However, the day after the Judge released his decision, the Fifth Circuit Court of Appeals allowed Texas to resume its abortion restrictions.

Just over a week later, on April 9, Judge Yeakel issued another temporary restraining order on the Court of Appeals’ decision. Under the new policy, if patients wanted an abortion but risked being too late if they waited until the ban was lifted, they were allowed to get the procedure. And, once again, patients had access to medication abortion—fleetingly.

Two days later, on April 11, the Fifth Circuit judges blocked Judge Yeakel’s order, overturning the medication exemption. But, on April 13, the Fifth Circuit went back on their decision and ruled that medication abortions were allowed. Treatment using pills alone would no longer qualify as a “procedure” and would therefore not deplete the supply of medical and personal protective equipment.

The Executive Order remained in place through April 22, after which restrictions were lifted. Dr. Rosenfeld called the Order “a disaster.”

Using the pandemic as a political guise to ban abortion could cause a number of other disasters. People seeking abortions in states with restrictions could be forced to travel and risk exposure while pregnant and more vulnerable to COVID-19.

Additionally, these bans mean that women living with sexually abusive family members or partners would not have access to terminating pregnancies.

Furthermore, limiting access to abortion often does not actually stop women from getting abortions. In a March 2018 reported entitled, “Induced Abortion,” the Guttmacher Institute found that countries with bans actually have higher rates of abortion than those without restrictions.

The report states that, “The abortion rate is 37 per 1,000 women in countries that prohibit abortion altogether or allow it only to save a woman’s life, and 34 per 1,000 in countries that allow abortion without restriction.” This increased rate in regions that have limited access is due in large part to unsafe, or illegal, abortions.

The World Health Organization (WHO) classifies an unsafe abortion as “a procedure for terminating an unintended pregnancy carried out either by persons lacking the necessary skills or in an environment that does not conform to minimal medical standards, or both.”

Before Roe v. Wade, the American College of Obstetricians and Gynecologists (ACOG) estimates that each year, 1.2 million women in the US had unsafe abortions.

Dr. Rosenfeld explains that today, “illegal abortion is one of the leading causes of maternal mortality.” Not only do abortion bans disproportionately impact women who already do not have access to comprehensive reproductive healthcare, but the bans also motivate unsafe abortions. In 2006, WHO published a paper entitled, “Unsafe abortion: the preventable pandemic.”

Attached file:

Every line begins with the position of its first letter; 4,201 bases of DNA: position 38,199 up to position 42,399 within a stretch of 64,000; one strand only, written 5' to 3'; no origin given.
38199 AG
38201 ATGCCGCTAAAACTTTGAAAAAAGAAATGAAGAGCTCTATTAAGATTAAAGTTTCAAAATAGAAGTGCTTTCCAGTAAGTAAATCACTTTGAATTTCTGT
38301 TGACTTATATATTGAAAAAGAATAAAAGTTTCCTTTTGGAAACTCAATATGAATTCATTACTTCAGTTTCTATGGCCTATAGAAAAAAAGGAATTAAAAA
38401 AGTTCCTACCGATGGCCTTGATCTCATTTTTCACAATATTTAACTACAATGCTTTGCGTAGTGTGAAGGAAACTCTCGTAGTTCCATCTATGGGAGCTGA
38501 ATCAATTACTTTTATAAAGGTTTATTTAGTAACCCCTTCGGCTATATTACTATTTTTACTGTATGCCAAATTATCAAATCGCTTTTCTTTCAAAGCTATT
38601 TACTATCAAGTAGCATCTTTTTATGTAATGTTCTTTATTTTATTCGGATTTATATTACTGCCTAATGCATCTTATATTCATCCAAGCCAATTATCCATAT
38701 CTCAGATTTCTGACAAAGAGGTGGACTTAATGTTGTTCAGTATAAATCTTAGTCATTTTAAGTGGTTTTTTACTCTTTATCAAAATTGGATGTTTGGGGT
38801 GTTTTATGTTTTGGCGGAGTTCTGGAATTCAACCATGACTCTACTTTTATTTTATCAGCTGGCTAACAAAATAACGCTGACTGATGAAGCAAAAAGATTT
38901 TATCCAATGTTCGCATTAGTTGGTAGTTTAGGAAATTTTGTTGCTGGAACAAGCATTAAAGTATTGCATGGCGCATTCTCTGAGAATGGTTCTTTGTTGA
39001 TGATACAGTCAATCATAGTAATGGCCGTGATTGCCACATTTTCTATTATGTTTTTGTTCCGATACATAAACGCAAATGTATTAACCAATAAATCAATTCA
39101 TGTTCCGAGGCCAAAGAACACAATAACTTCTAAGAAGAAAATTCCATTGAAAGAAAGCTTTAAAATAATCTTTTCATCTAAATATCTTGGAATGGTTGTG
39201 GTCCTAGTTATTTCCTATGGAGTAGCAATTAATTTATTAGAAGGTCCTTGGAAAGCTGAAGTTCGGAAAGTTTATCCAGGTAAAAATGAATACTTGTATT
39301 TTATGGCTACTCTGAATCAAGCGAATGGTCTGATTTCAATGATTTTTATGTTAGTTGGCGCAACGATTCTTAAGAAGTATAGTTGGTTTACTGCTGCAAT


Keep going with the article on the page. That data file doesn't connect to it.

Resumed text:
In practice, abortion bans threaten the health of women who seek abortions. In already challenging situations, women must face additional, sometimes insurmountable, obstacles.

During the coronavirus outbreak, while people are already economically strapped and may be stuck at home caring for family members or practicing social distancing, access to comprehensive healthcare is more important than ever.

Whether by choice or necessity, the process of ending a pregnancy can be excruciating; it is not a decision that people take lightly. Regardless, it can be a lifesaving decision. This authority does not force a certain option; having a choice simply gives each person the independence to choose for themselves based on their own beliefs, circumstances, and constitutional rights.

Understanding the meaning of law and policy, whether executive orders or Constitutional Amendments, requires subjective interpretation. However, what must unify the spectrum of perspectives as threads of the same conversation is an underlying foundation of objective science and facts.

While we have reaffirmed the essential role of healthcare workers during the pandemic, we are seeing governors and attorneys general in states such as Texas fail to allow medical professionals to be the experts in their own field. We also saw this same political pursuit from the Ohio lawmakers who falsified medical science and then attempted to write it into law.

This desperation, though, is not new and is part of a persistent pattern. How we act now will inform reproductive rights long after the pandemic. It is critical to confront this willful ignorance and ensure that the discussion on abortion rights is based in truth, guided by the wisdom of medical professionals and those who have lived experience.

I think now of the multitude of individuals who must face further obstacles during this pandemic to fight for the care that they need and overcome the experience of being denied their rights.

My own pregnancy loss shook my sense of grounding and acquainted me with a deep sense of solitude, one that begged relentlessly for rebuilding. Perhaps the silence of sheltering in place will create clarity through the understanding that striving for justice together ensures we are not alone.

May 12th 2020, 7:23 pm